Yesterday was a glorious fall day in Virginia. Picture perfect – crisp air, blue blue skies and the hum of changing seasons to inspire change in key areas. All good. Except my mood. It started with my trying to corral my sleeping children to ready for 9:00 Mass. We don’t go every single week so it shouldn’t be a problem (which maybe is the problem – habits, routines, predictable behaviors, anyone?)
It started with:
You have 30 minutes to get ready. I am not going to yell and I am not going to be late. But there will be consequences of you aren’t in the car.
Grumble. Growl. Why? I’ll go next week, I promise. I NEVER get to sleep in. Is Dad going?
Maybe you can relate. Maybe not. Maybe you are wondering why you are reading this or better yet, why I am up at 5:00 writing it. Here’s the rub…
In Yoga we are taught to incorporate and cultivate the principle of non-attachment with our Yoga practice and our life off the mat. The focus in our behaviors should not be attaining a desired outcome (getting your brood to Mass, running a sub 2 hour half, or standing on your head away from a wall) but rather on the intention of the (healthy) activity/endeavor/process.
According to one analysis of non-attachment (I love this!):
Non attachment is critical to the success of every spiritual (and physical) practice: Non-attachment is a most essential part of the yoga sutras and their practices. The less attached you are to everything, including the result of your spiritual practice (fitness regime, project at work), the more solid the ground you progress from will be. You will make steady and quick progress if you remain non-attached to the external objects, subjects and results. Attachment disturbs the mind, non-attachment makes it serene. Serenity and clarity of mind is what we want to establish so that we can move beyond the mind. All preparation practices are designed to make the mind more serene.
I was not serene in the car on the way to Mass. None of my children took a shower, none had breakfast, only 2 of the 3 brushed their teeth (though they all swore they did) and my oldest had shorts on with barbecue sauce on the right leg. I was not only not serene, you might say I ranted (I am not proud of this moment):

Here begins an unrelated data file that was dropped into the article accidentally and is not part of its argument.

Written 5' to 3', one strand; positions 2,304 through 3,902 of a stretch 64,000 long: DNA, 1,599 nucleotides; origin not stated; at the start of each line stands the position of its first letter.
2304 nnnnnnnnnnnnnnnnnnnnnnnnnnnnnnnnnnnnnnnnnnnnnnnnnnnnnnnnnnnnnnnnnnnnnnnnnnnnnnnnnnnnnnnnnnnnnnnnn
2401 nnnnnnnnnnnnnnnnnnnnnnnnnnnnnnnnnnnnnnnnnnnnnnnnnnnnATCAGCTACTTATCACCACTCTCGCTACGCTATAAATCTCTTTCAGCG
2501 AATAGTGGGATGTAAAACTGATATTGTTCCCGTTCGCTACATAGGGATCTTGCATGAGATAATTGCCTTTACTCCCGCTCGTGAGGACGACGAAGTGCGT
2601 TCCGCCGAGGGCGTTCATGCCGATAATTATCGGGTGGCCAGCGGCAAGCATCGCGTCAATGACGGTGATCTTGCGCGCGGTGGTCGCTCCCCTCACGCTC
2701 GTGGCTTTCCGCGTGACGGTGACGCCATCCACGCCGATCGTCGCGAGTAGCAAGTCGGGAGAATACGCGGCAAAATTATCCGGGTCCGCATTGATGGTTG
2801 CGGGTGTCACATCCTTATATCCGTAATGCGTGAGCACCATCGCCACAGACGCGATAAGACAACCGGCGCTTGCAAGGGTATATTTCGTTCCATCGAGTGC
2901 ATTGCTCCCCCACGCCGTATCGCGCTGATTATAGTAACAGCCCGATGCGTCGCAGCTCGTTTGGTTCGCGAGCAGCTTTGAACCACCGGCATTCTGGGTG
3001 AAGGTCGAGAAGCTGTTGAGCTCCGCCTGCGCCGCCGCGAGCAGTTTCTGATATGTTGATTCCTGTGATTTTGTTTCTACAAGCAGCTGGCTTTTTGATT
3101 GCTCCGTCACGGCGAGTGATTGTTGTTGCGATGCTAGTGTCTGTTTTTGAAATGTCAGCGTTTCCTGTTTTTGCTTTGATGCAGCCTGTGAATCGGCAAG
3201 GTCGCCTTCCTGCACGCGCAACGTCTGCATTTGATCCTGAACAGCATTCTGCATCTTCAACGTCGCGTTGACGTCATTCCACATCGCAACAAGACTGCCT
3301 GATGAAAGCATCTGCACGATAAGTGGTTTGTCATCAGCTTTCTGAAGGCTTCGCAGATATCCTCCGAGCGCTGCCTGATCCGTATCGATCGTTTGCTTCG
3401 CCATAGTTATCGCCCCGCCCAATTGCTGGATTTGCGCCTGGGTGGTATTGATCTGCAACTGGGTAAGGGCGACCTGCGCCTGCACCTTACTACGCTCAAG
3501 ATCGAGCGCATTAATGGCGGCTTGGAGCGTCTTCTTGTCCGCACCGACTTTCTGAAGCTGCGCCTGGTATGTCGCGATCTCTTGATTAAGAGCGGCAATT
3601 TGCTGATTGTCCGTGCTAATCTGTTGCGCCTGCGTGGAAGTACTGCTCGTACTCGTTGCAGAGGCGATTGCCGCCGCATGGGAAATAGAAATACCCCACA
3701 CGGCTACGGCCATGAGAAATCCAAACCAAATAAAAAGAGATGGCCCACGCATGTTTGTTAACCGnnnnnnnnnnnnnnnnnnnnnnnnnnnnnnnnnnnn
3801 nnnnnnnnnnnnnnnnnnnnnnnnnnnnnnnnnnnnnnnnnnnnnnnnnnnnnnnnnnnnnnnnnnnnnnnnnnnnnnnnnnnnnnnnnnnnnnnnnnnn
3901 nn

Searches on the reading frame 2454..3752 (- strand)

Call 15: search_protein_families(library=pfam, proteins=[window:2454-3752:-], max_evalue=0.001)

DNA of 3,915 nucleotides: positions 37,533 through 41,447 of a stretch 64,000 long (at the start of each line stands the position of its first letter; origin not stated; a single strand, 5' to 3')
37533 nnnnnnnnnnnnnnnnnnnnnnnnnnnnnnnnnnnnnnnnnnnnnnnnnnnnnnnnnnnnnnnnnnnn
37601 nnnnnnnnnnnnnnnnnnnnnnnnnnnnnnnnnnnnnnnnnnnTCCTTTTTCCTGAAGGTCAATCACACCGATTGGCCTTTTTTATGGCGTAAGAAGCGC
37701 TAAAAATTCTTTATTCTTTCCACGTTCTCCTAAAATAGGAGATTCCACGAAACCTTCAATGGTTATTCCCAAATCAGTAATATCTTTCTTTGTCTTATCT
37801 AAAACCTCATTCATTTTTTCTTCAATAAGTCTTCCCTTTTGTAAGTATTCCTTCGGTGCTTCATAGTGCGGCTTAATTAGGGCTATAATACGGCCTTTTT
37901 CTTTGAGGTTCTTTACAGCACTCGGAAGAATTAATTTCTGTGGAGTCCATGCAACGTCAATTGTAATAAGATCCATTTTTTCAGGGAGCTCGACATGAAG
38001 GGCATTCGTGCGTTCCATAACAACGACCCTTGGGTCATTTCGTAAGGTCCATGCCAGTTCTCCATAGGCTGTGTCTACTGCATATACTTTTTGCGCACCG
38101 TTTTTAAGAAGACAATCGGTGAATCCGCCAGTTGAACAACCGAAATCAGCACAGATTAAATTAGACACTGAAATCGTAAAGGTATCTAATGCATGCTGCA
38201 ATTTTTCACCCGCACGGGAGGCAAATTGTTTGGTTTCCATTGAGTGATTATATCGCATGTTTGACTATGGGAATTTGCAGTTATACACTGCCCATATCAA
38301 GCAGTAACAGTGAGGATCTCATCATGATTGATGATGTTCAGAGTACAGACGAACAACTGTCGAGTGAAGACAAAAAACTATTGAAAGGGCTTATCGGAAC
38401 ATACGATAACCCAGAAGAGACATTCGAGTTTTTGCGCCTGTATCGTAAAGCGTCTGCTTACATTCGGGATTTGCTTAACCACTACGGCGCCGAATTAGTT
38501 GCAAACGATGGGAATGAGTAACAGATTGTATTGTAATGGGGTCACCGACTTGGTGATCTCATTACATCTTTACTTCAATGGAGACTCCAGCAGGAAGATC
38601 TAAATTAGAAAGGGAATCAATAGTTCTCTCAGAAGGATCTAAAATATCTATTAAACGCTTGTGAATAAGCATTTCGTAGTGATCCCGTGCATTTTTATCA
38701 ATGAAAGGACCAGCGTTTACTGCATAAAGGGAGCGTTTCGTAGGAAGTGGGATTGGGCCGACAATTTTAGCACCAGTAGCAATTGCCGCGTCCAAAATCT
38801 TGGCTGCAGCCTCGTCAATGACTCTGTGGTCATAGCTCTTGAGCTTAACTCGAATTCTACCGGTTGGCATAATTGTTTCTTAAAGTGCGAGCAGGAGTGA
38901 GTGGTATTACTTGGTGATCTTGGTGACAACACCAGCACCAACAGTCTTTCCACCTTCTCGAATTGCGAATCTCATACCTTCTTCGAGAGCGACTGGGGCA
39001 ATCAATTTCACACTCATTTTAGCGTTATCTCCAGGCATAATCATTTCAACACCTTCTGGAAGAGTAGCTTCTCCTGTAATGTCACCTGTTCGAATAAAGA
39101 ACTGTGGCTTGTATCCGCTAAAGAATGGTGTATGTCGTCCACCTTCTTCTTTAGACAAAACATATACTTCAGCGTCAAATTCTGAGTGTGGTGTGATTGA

I do so much for everyone (I hate my martyr complex!) and you can’t get out of bed and come to Mass without it being a disaster. (My voice actually broke here. I almost cried).
Then I realized my attachment injury was acting up.
I actually have an attachment injury in my right piriformis (ahhh, butt) muscle from a wine-soaked yoga trick that’s 2 year’s old. And it WAS acting up. Thanks, crisp cool air. Beautiful Fall morning, My Ass. It always acts up at the change of seasons.
This is not not me, but I tried to slide down into this on a picnic table with no hands.
Here are some other notions that I was attached to that caused injury to my mood:
I have clean, ready, prayerful, well-behaved children who willingly go to Mass because they get it.
I am giving my children the strong faithful foundation my parents gave me (thanks, and I miss you Mom and Dad) that has saved and served me in critical times. (We didn’t miss Mass unless the fever was reaching 103 or more.)
My children will become intrigued by and be endlessly drawn to the miracle of Mass. (I am and I want my children to be as well.)
I came out of my stupor and looked around. My children were in the car with me on the way to a powerful and beautiful monastery for morning Mass on a glorious fall day. Who cares of child XX has morning breath?
Gosh Clair, get your head out of your piriformis. THIS is real.
Do your attachments ever act up?